Kevin Bridges: New terror law will impact Scottish venues and hospitality

Kevin Bridges: New terror law will impact Scottish venues and hospitality

Kevin Bridges

Operators of sports stadia, concert venues, places of worship, hospitals, universities and other public premises where people congregate will be placed under a statutory duty to assess and address the risk of terrorist attacks under new legislation drafted by the UK government.

Publication of the Terrorism (Protection of Premises) draft Bill by the Home Office reflects its previous pledge to impose a new “protect duty” requiring venue operators to consider the risk of terrorist attacks and to take proportionate and reasonable measures to prepare and protect the public.

The Home Office committed to introducing the new protect duty in the aftermath of the 2017 Manchester Arena bombing, when 22 people were killed as they left an Ariana Grande performance.

The new duty will apply to “qualifying public premises” – essentially those to which the public have access, have a capacity of 100 or more, and include venues for entertainment, leisure, retail, food and drink, museums and galleries, sports grounds, public areas of local and central government buildings such as town halls, visitor attractions, temporary events, places of worship, health, and education.

The draft Bill splits qualifying public premises into two tiers, with particular requirements applying to premises in each tier. Standard duty premises are premises with a capacity of 100 to 799, whereas enhanced duty premises have a capacity of 800 or over.

Responsibilities are also imposed on those in control of “qualifying public events” with a capacity of 800 or more and held at premises that are not qualifying public premises, and where express permission is required to enter for the purpose of attending the event, with or without payment.

Standard duty requirements include a requirement to undertake an assessment of the types of terrorism most likely to occur at or in the immediate vicinity of the premises, and the measures in place to mitigate this risk and protect the public, including evacuation procedures.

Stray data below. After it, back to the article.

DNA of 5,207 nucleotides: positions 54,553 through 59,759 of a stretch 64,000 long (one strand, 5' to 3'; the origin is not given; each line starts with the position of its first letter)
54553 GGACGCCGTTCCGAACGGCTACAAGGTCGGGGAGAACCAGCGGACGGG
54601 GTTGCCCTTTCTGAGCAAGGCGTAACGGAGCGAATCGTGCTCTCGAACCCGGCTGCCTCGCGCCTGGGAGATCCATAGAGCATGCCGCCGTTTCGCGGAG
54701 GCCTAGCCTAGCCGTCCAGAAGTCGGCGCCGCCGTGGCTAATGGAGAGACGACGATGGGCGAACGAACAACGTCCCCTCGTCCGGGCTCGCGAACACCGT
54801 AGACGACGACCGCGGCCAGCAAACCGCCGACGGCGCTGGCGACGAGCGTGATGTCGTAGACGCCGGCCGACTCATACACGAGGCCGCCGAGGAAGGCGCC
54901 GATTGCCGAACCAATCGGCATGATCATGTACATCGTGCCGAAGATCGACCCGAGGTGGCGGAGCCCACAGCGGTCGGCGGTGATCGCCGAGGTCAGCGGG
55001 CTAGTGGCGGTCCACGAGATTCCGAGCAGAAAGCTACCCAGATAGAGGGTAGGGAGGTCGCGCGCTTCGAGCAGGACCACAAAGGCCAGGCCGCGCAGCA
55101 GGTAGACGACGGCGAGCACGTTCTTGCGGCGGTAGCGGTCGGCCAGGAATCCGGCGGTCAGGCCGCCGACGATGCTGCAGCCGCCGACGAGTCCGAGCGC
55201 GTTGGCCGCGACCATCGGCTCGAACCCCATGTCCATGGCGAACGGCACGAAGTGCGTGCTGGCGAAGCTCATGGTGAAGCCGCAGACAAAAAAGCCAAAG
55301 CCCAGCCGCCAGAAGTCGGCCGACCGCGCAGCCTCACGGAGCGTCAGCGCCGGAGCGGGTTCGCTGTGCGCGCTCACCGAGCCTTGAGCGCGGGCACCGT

Enhanced duty/qualifying public events requirements include appointing a designated senior officer for the premises/event as well as completion and regular review of the terrorism risk assessment, including details of “reasonably practicable” mitigation measures. Terrorism protection training must also be provided to relevant workers at premises/events in scope.

Proposed enforcement powers include a range of sanctions and penalties for non-compliance. Civil penalties may be imposed as an alternative to criminal sanction in appropriate cases. For enhanced duty premises or a qualifying public event that may be up to £18 million or five per cent of the operator’s worldwide revenue.

Individual officers may be liable to criminal sanction where a corporate entity commits an offence and it is shown to have been committed with the consent or connivance of that individual.

The government has previously said that its aim is to “create a culture of security, with a consistency of application and a greater certainty of effect”. If this is to be achieved, it will have to ensure that the ask of those in scope is understandable and deliverable, and is a proportionate response to the risk, without unduly burdening business.

Kevin Bridges is a partner and head of health and safety at Pinsent Masons

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